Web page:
Bioenergy Research at Masdar Institute is a Featured Technology at Global Forum for Innovation in Agriculture Summit in Abu Dhabi

Abu Dhabi – MENA Herald: The Sustainable Bioenergy Research Consortium (SBRC) today announced that its soon-to-be operational bioenergy research facility at the Masdar Institute of Science and Technology will be featured during the Global Forum for Innovation in Agriculture – a yearly summit dedicated to advancing game-changing innovations that tackle the challenge of global food security. Technical tours will be facilitated, providing attendees an opportunity to get a preview of the facility before the March 6 inauguration.

“In an interconnected world – where rapidly growing populations stress our finite resources – the UAE is addressing food security challenges,” said Dr. Behjat Al Yousuf, interim provost, Masdar Institute of Science and Technology. “In fact, the UAE imports roughly 90 percent of its food – at a cost, that if left unchecked, is predicted to increase by 300 percent over the next decade. But the challenge of food security is also an unprecedented opportunity to advance ideas and innovations that are both sustainable and economically viable. The Masdar Institute, along with its partners, is doing just that.

“Next month, we will begin operating the world’s first bioenergy research facility using desert land – irrigated by seawater – to produce both food and aviation fuels,” said Dr. Al Yousuf. “Abu Dhabi’s commitment to advance cutting-edge research that addresses both water and food security underpins the country’s transformation into an economy driven by knowledge capital.”

The research facility, located on a 2-hectare site at Masdar City, is a platform to explore the commercial viability and scale-up potential of an integrated, sustainable bioenergy system that produces food and fuel, without using arable land or fresh water in a desert environment. Successful development of this technology could support global food security, mitigate carbon emissions and reduce water pollution from industrial fish and shrimp aquaculture operations.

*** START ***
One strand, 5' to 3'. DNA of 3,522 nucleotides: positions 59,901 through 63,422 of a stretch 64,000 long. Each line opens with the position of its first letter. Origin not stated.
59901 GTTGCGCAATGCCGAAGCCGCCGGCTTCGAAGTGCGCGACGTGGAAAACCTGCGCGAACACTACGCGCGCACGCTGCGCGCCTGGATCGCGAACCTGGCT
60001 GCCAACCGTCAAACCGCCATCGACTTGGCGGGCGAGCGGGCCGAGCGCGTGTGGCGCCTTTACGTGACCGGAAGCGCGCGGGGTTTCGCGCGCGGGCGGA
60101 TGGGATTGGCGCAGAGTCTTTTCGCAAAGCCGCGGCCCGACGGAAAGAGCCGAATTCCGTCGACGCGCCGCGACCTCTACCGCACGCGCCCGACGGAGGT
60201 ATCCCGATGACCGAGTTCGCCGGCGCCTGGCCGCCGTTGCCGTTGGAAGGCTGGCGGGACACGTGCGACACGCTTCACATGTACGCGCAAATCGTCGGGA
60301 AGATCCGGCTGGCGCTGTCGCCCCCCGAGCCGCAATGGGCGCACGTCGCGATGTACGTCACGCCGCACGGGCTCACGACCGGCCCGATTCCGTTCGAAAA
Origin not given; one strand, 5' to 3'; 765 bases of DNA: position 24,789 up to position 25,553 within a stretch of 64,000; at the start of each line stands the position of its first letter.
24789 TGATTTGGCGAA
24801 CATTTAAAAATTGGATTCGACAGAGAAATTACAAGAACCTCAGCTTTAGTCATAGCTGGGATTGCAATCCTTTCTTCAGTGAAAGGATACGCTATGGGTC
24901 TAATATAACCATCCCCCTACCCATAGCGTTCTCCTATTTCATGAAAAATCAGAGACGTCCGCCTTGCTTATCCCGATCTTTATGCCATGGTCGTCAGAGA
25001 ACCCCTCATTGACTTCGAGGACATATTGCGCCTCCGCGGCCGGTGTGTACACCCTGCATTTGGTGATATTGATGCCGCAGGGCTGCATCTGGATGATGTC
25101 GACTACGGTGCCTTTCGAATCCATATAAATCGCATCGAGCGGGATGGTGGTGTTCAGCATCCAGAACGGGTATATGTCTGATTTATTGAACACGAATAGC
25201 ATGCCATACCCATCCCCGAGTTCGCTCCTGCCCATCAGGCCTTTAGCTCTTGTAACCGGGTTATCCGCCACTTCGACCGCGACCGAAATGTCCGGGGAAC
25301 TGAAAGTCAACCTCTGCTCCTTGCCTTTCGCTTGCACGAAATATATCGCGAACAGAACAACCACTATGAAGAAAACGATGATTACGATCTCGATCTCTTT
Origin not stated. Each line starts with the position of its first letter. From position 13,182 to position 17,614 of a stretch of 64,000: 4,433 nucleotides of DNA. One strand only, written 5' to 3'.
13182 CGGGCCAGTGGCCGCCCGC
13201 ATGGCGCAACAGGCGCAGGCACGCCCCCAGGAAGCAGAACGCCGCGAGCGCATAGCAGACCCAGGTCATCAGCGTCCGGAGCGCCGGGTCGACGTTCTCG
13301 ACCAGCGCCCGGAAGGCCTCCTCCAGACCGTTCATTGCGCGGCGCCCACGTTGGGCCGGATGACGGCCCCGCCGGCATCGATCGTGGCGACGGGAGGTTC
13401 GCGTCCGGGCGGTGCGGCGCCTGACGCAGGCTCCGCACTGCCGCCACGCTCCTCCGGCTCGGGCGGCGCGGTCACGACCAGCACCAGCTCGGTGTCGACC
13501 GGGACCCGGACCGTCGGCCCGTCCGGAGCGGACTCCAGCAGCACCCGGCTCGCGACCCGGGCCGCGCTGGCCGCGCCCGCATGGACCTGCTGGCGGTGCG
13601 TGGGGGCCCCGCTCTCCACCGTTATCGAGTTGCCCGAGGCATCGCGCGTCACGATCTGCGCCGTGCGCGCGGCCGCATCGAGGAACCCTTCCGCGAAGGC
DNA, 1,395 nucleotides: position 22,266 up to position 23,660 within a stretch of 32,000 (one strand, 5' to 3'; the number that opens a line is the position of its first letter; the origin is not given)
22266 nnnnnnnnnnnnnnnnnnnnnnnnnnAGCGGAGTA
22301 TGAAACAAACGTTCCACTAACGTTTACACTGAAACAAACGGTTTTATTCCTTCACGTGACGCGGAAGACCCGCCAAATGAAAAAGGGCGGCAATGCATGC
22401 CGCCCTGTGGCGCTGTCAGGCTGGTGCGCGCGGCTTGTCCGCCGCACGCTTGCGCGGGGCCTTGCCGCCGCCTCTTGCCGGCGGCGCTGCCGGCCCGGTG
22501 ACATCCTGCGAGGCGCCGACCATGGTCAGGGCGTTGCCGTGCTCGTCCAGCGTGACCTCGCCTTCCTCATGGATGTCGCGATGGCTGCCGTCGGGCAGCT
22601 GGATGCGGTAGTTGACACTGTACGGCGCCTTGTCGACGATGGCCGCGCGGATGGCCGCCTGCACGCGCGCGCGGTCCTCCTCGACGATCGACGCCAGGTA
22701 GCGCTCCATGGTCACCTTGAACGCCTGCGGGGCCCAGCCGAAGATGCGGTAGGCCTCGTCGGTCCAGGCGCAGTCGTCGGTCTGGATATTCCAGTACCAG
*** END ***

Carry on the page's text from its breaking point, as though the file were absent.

Masdar Institute, together with Etihad Airways, and Boeing, are founding members of SBRC, collaborating to advance the aviation industry’s commitment to reducing its carbon emissions by developing a clean, alternative fuel supply. Takreer, the Abu Dhabi oil refining company, along with Safran and GE, have since joined the research group.

“The path to address food security starts with embracing research and incubating ideas that have tremendous promise,” said Dr. Kevin Fitzsimmons, professor of environmental science at the University of Arizona, and a globally recognized expert on aquaculture systems. “It’s a challenge that requires a collaborative effort where public and private sectors come together to forward solutions that are both sustainable and economically viable. The SBRC facility is an example of how cross-sector cooperation can lead to breakthrough research with the potential to deliver both food and aviation fuel.”

The research facility is based upon an integrated, closed-loop system. The technology uses coastal seawater to raise fish and shrimp for food, whose nutrient-rich wastewater then fertilizes plants rich in oils that can be harvested for aviation biofuel production. The plants thrive in arid, desert conditions and don’t require fresh water or arable land to grow. Lastly, the wastewater is diverted into cultivated mangroves before being discharged back into the sea, further removing nutrients and providing valuable carbon storage.

“The SBRC research facility places the UAE at the center of knowledge when it comes to sustainable food and aviation fuel production,” said Julie Felgar, Boeing Commercial Airplanes director of Environmental Strategy and Integration. “The advancement of sustainable aviation biofuel – a cleaner, high-performing fuel – will significantly reduce our industry’s carbon emissions.”

More than 2,000 commercial flights have used sustainable aviation biofuel blended with conventional petroleum jet fuel since renewable jet fuel was approved for commercial use in 2011.

“This groundbreaking research has the potential to commercialize aviation fuel technology, while simultaneously supporting Abu Dhabi’s efforts to address food security, protect freshwater resources and reinforce the growth of an innovation economy,” said Linden Coppell, head of environment, Etihad Airways. “With more than 30 million commercial flights flown worldwide each year, Etihad Airways is committed to reducing its carbon footprint through sustainable technologies, and biofuels are expected to be an important factor.”

2016-02-15T23:51:07+00:00 Monday 15, February 2016|Categories: Energy, United Arab Emirates|Tags: |